Solway Shipping    


The news and views of the latest events along the Solway Coast

Ships Expected
Port of Workington    
Port of Silloth          "Vita" 30th April   "Zapadnyy" 1st May

March turned out to be the best month for shipping docking in Workington for over 6 years with 18 vessels arriving, 15 of these were carrying timber and/or wood chippings.

During the the 1960's/70's the Workington Town Band organised trips to the Isle of Man, usually on Bank Holiday Monday in August, as means of raising funds, which was extremely popular with West Cumbrians. The photo below shows the passengers on deck of the "Mona's Isle" as she sailed from Workington on one such trip.
It was always a time of much excitement as the Isle of Man Steam Packet vessel docked ready to receive the passengers. Workington was an extremely busy port in those days with lot's of activity with ships arriving with iron ore for the local steelworks, and ships loading up with steel products for export, so when a steamer turned up looking spick and span and covered with flags and bunting from one end to the other it was quite a sight from the dirty hard working commercial ships that usually called.
On the evening of August 30th 1982 after the "Manxman" had departed from Douglas on her return voyage back to Workington,  a force 8 gale had developed in the Irish Sea during the day and by the time she had arrived back at Workington it was deemed unsafe to attempt to dock so the 1000+ passengers on board had to spend a night on the storm tossed Solway Firth! (I'm pleased to report I had given that particular trip a miss!) This was to be the Manxman's last visit as a few days later she was decommissioned out of the Steam Packets service and was laid up in Birkenhead to wait for a new owner.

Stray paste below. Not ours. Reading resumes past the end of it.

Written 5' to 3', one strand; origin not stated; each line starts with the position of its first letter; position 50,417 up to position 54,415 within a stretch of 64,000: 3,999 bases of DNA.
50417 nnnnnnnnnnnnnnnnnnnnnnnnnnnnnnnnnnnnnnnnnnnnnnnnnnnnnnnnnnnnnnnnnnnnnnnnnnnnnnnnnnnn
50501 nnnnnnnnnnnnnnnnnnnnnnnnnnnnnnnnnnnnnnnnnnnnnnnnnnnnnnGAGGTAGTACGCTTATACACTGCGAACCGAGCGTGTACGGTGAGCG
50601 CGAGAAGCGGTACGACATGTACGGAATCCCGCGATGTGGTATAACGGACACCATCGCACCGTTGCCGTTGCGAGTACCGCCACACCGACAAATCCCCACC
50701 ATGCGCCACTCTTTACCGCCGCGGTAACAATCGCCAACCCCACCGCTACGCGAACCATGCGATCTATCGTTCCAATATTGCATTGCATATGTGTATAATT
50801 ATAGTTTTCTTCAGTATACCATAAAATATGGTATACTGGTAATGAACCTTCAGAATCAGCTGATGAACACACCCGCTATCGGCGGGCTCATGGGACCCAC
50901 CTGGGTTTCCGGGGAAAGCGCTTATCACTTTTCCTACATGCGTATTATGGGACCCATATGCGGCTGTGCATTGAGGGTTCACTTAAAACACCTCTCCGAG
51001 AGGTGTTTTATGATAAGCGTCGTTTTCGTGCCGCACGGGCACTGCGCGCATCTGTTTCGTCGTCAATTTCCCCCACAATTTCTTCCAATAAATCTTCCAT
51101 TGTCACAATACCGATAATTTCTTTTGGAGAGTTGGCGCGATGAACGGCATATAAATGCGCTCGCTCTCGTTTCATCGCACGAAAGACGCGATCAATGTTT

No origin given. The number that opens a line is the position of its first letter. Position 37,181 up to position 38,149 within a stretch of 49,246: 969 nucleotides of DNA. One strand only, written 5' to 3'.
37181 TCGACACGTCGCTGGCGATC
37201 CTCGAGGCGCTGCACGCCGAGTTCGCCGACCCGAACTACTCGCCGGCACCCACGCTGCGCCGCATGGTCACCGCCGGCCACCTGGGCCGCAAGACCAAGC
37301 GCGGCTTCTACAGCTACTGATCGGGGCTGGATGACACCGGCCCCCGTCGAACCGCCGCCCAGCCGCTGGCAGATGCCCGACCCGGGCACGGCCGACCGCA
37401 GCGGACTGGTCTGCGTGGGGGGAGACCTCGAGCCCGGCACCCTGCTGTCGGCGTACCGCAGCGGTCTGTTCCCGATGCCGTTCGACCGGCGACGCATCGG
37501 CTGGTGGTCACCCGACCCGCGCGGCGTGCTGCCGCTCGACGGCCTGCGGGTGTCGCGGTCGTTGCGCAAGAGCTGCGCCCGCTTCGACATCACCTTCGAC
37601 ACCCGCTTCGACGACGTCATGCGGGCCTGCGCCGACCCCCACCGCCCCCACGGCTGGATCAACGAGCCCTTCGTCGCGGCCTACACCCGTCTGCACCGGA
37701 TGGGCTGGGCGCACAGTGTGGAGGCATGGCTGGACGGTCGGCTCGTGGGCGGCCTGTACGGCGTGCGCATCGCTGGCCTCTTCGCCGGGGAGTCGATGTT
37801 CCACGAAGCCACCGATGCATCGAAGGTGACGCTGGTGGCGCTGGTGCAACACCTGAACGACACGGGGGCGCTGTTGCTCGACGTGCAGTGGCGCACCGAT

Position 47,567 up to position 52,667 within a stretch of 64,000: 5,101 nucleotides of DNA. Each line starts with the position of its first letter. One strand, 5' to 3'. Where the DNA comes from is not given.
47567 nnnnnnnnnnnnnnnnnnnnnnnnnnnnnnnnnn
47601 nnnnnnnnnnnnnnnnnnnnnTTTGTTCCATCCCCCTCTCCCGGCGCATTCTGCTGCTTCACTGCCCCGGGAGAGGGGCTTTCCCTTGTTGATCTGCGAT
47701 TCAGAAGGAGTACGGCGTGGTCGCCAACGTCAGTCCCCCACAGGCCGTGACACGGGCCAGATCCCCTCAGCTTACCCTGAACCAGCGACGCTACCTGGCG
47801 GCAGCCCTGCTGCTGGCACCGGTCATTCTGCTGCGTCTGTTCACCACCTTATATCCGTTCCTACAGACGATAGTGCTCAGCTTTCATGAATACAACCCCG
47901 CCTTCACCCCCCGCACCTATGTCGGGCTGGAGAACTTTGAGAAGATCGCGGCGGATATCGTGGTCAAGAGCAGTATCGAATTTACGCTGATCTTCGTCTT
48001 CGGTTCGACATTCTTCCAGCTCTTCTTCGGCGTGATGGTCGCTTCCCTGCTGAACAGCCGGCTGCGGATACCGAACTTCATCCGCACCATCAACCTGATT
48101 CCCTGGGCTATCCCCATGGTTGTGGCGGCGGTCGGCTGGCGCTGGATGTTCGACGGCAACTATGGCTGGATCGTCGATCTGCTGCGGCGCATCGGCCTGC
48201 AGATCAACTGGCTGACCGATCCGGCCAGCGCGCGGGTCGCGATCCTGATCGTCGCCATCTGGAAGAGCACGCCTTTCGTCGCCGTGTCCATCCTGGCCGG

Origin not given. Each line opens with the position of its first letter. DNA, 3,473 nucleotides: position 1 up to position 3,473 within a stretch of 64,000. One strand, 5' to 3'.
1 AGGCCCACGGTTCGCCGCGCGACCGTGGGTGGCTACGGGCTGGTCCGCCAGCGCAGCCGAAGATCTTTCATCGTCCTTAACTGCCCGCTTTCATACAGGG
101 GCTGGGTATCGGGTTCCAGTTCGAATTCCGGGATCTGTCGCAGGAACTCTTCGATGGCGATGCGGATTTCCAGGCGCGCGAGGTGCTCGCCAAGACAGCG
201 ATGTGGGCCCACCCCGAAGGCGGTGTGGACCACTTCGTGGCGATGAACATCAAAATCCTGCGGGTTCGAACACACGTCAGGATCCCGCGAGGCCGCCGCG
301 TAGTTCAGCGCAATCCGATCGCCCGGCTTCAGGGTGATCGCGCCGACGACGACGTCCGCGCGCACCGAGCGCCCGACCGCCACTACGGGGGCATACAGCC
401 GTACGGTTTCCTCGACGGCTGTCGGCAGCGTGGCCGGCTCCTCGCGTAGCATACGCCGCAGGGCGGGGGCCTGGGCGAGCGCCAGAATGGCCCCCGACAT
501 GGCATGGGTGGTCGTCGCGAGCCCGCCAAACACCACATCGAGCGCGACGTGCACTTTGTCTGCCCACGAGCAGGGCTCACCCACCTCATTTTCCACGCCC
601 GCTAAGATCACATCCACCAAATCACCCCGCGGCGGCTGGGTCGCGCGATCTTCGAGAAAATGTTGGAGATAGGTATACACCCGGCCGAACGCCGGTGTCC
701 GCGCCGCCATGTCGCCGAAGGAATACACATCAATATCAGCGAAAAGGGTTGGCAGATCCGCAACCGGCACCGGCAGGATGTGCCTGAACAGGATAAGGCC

Manxman departing, it was not unusual to see the steamers leaving stern first at a similar speed and turning when clear of the entrance channel.
The sailing vessel "Pelican of London" (pictured below) is to visit Whitehaven Marina throughout the summer months as a port of call for the Adventure Under Sail programme and after which is to be permanently based there. The ship arrived on March 29th in preparation for the start of the voyages. The other ports involved are Liverpool, Dublin and Belfast.
Very strong easterly winds blowing off the land meant a slightly different approach to the Port of Silloth entrance for molasses tanker "Zapadnyy" a regular visitor to the port.
Things were looking good until the wind appeared to blow the ship off course and closer than planned to the wall.
A helpless crewman could only look on as the ships starboard bow hit the wall resulting in minor damage to the sandstone edging and a cloud of dust.
A bit of a scrape but nothing that a tin of green paint wouldn't sort out.
After a 2 year break, dredging operations have resumed at Workington to clear the build up of silt blocking the entrance channel. The "Sospan Dau" a Dutch vessel,  has began work and it is expected to take 2-3 weeks to complete depending on weather conditions. The same dredger visited in 2002 and 2007. Built in 1978 she has undergone major refurbishment since her first call in 2002. The two yellow arms on the side are holding a suction pipe in place on the seabed which sucks the silt into the vessels holding tank and when full the silt is taken out to sea and discharged clear of the port's entrance.

Pictured below is "JEANETTE" docking at  Workington carrying a cargo of pipeline for a United Utilities project to transfer water from Thirlmere reservoir in the Lake District to West Cumbria, this is the seventh shipment from Spain.  Eventually 60 miles of new pipeline will be laid at a cost of £300 million. The Environment Agency is to withdraw the companies licence to abstract water from Ennerdale Water, which it uses at present, in 2022 to prevent harming protected species.

Local film maker Julia Parks has made an amazing short timelapse film of ships in the Solway Firth ports, watch it  here.

                                 To see more photo's of shipping in the Solway Firth don't forget to check   Cumbria Ship Photo's